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Olivia Shaw

Whitelock,K

May 21st, 2020

Managing uncertainty when it comes to careers

0 comments

Estimated reading time: 10 minutes

Olivia Shaw

Whitelock,K

May 21st, 2020

Managing uncertainty when it comes to careers

0 comments

Estimated reading time: 10 minutes

Whether it’s exploring career options, knowing what questions will come up in an interview or wondering if you’ll be offered the job, career journeys can be full of twists and turns and with that, comes a big dose of uncertainty. Uncertainty is a part of everyday life but we know that COVID-19 is adding to the mix for many of us at the moment.

Managing the unknowns is a natural part of any career journey and it is still possible to do this now, even in these more challenging times. We wanted to take a moment to talk about uncertainty when it comes to careers and offer tips on how to handle it.

Read on for our take on what you can do right now.

  1. Check in with yourself
    This might sound fairly obvious to some but it can be a useful first step if you are worrying about what you can do. Acknowledge your concerns and what is important to you right now. Consider how you are managing daily life and studies – for some exams need to take a front seat and that’s ok. It’s important to feel ready to start thinking about career planning, rather than rushing into it. If you meet with an LSE Careers Consultant, we will work with you to explore if the building blocks are in place and how you can move forward.
  2. Take the pressure off
    You may have arrived at LSE with a specific plan for after your studies, or perhaps one emerged during your time here. Plans can be helpful and serve a really important purpose to help you get from A to B but try not to hold yourself too closely to a set plan. Plans often change and it’s okay to deviate from your original idea. Being able to be flexible and respond to the labour market demands will stand you in good stead moving forward. Most importantly, if your original plan shifts a bit now it doesn’t mean it’s gone for good by any means. Consider some alternatives and see them as a stepping-stone. Think of a tube map, and how many routes there are to get from one side of London to the other!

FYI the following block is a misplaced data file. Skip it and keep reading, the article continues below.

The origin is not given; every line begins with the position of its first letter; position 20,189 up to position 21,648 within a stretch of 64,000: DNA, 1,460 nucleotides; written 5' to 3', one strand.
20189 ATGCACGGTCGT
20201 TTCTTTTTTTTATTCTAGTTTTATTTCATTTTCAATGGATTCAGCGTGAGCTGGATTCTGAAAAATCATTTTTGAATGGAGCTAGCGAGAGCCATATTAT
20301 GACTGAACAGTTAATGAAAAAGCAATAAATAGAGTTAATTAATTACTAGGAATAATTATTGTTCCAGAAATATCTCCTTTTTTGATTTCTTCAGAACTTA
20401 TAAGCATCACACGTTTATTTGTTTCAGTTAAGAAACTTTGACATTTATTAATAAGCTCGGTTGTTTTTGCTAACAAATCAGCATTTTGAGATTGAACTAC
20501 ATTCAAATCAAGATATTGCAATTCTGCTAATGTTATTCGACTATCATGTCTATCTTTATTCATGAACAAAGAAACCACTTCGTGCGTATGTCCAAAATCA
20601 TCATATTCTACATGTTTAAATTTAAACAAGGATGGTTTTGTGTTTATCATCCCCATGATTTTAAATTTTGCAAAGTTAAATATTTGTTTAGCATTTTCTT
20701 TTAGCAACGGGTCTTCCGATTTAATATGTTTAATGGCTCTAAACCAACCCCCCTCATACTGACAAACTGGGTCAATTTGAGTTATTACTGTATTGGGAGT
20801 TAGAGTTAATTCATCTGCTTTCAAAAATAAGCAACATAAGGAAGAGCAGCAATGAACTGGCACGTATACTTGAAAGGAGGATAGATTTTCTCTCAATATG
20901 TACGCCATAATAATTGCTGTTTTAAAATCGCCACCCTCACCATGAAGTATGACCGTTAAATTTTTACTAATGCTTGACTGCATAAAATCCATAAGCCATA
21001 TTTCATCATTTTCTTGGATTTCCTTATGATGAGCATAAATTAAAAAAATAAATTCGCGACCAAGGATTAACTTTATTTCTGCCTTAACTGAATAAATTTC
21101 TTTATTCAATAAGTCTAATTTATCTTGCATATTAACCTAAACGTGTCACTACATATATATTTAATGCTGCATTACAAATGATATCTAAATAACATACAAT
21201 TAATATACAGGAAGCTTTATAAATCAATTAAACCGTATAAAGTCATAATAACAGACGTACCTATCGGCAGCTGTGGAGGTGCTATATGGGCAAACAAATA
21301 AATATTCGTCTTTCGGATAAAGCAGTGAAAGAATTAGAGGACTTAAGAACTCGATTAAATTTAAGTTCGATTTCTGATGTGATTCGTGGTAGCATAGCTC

3. Your sphere of influence
    List elements in your career journey (or life more widely) that you can control, those you can influence and finally, those you can’t control. For example, things you could control could include, working on your CV, dedicating a certain amount of time a day/week/month to your job search, proactively reaching out to contacts via LinkedIn. Things you can influence might include, your likelihood of learning about new unadvertised roles via building your networks, or improving your chances of securing a job offer by preparing well for an interview. Finally, it’s important to also acknowledge what you can’t control, for example the graduate labour market as a whole, or whether your original target company is hiring.
  4. Focus on your areas of control and influence